Summer can be a season that is filled with dangers, especially for older adults. According to Health in Aging, about 200 Americans die each year as a result of humid, high heat weather. Some of the dangers the summer heat can cause include dehydration, heat stroke, and skin cancer. For some, being on certain medications can make their health problems worse by spending too much time in the sun. With the help of an elder care provider and these tips, your loved one can stay healthy and safe during the hot summer days.
- Turn on an air conditioner. If an air conditioner is available, use it. It will keep the home cool, even when the temperature continues to climb outside. If an air conditioner is not available at the elder’s home, take a trip to a place that is air conditioned. This could be a family member’s home, the library, the mall, or go to a movie theater.
- Drink a lot of water. Seniors’ bodies lose water quicker than any other age group, causing them to become dehydrated easier. Some medications may also result in dehydration at a rapid rate. In order to keep your loved one hydrated, they should be drinking water throughout the day. Encourage your elderly parent to carry a water bottle with them and remind them to drink up. Older adults often are not able to recognize that they are thirsty until they become dehydrated, so they will need you or an elderly care professional to constantly have them drink water. Iced tea, fruit juices, and juicy fruits (such as watermelon) are also ways to keep the elder hydrated.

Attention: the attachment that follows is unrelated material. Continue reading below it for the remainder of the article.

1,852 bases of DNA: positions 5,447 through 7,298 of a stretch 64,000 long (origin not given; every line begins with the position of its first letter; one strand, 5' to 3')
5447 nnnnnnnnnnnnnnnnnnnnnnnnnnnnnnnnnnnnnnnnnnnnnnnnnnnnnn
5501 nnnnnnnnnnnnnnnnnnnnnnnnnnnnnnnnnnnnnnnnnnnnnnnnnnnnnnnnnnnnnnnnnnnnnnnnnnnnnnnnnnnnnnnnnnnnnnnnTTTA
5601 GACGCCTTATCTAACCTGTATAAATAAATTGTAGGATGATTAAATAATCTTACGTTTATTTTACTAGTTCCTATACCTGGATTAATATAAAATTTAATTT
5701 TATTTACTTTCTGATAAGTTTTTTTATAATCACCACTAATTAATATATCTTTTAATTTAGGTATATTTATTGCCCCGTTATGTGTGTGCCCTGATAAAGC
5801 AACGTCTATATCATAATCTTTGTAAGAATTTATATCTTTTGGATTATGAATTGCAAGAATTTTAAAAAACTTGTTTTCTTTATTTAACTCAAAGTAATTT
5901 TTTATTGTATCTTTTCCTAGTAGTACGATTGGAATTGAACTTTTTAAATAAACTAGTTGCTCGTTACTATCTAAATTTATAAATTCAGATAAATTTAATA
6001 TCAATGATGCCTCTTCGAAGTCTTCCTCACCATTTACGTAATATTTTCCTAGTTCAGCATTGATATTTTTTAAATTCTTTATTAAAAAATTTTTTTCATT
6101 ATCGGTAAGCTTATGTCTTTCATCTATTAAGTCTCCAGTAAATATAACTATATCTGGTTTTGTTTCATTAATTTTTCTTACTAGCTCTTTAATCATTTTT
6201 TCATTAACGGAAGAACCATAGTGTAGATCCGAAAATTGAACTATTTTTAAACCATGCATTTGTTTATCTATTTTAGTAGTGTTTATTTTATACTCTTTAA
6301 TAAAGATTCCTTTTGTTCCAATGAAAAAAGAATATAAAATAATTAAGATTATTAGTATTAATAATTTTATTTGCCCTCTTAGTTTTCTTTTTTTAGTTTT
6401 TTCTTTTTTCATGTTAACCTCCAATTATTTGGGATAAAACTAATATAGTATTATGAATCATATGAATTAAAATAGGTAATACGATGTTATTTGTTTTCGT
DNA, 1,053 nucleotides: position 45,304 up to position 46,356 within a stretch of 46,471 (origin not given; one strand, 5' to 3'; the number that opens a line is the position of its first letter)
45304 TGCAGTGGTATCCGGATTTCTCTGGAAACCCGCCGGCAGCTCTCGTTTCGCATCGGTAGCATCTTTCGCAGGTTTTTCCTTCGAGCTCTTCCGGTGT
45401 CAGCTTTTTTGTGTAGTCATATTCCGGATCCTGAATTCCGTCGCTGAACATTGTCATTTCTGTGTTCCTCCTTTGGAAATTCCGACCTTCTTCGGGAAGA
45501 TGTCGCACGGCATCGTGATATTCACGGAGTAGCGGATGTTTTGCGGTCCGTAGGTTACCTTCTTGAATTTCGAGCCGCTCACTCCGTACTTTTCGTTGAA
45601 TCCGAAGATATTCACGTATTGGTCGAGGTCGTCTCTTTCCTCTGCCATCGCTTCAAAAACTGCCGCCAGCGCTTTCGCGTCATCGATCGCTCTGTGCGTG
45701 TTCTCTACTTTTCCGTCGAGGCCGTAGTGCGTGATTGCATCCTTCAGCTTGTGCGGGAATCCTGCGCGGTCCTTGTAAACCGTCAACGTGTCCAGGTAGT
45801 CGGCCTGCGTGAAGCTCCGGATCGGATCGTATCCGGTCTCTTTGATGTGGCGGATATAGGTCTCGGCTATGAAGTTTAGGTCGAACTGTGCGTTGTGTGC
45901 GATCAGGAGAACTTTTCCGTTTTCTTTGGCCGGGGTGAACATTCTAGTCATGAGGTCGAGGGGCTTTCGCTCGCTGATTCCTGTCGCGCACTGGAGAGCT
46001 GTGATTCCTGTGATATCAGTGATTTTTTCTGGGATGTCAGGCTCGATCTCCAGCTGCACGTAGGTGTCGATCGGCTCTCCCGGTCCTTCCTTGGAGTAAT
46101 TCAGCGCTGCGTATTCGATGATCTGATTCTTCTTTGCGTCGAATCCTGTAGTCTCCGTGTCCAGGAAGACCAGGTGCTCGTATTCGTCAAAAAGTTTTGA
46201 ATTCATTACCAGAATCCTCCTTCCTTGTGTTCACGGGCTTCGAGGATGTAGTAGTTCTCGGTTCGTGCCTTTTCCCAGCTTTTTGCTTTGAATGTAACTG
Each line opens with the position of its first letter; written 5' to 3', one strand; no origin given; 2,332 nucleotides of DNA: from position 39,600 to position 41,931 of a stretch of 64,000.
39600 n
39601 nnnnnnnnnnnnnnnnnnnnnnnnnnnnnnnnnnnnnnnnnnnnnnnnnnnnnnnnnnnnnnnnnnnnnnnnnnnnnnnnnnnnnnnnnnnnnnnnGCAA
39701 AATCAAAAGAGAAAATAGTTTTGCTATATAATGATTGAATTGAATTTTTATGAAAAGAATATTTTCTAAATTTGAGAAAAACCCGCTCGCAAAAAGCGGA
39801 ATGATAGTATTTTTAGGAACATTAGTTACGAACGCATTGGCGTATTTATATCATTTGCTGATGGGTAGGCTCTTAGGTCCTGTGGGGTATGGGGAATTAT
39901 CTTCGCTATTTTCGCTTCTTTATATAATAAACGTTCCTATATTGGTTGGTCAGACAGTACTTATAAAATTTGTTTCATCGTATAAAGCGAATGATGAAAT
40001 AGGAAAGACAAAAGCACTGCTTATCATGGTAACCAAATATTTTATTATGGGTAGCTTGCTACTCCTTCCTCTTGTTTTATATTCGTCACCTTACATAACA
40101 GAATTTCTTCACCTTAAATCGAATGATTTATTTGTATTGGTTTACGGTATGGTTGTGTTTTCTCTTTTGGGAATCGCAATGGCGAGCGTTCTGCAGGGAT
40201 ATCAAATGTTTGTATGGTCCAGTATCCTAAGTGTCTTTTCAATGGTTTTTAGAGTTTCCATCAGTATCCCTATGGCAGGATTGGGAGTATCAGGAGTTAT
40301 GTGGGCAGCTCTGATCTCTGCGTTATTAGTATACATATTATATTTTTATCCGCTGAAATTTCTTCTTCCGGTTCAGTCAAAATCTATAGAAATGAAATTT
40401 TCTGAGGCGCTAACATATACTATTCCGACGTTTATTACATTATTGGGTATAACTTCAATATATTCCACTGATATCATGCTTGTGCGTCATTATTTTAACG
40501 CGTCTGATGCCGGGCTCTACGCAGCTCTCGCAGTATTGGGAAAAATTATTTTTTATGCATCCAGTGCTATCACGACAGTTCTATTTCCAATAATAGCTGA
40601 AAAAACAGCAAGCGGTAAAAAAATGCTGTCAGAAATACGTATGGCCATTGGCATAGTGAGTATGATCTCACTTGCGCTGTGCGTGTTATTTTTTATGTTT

- Make good clothing choices. Wearing the right clothing will keep the elder cool, while also keeping them covered in order to avoid sunburn. They should wear loose-fitting, lightly colored clothing, a broad-brimmed hat, and sunglasses in order to keep their skin protected without becoming overheated.
- Wear sunscreen. Because the bodies of older adults are more fragile than others, they are also more prone to sunburns. To keep the skin protected from the hot sun, elders should wear broad spectrum with an SPF of 15 or higher.
- Wait to go outside. The hottest parts of the day are between 10 am and 4 pm. Going outside either early in the morning or at night will prevent your loved one from spending too much time in the hot sun.
- Stay cool. Some additional ideas to keep your loved one cool are to encourage them to take lukewarm baths or place wet washcloths on their faces, arms, ankles, or neck.
With these tips, older adults will be able to have fun in the sun without worrying about heat-related health problems.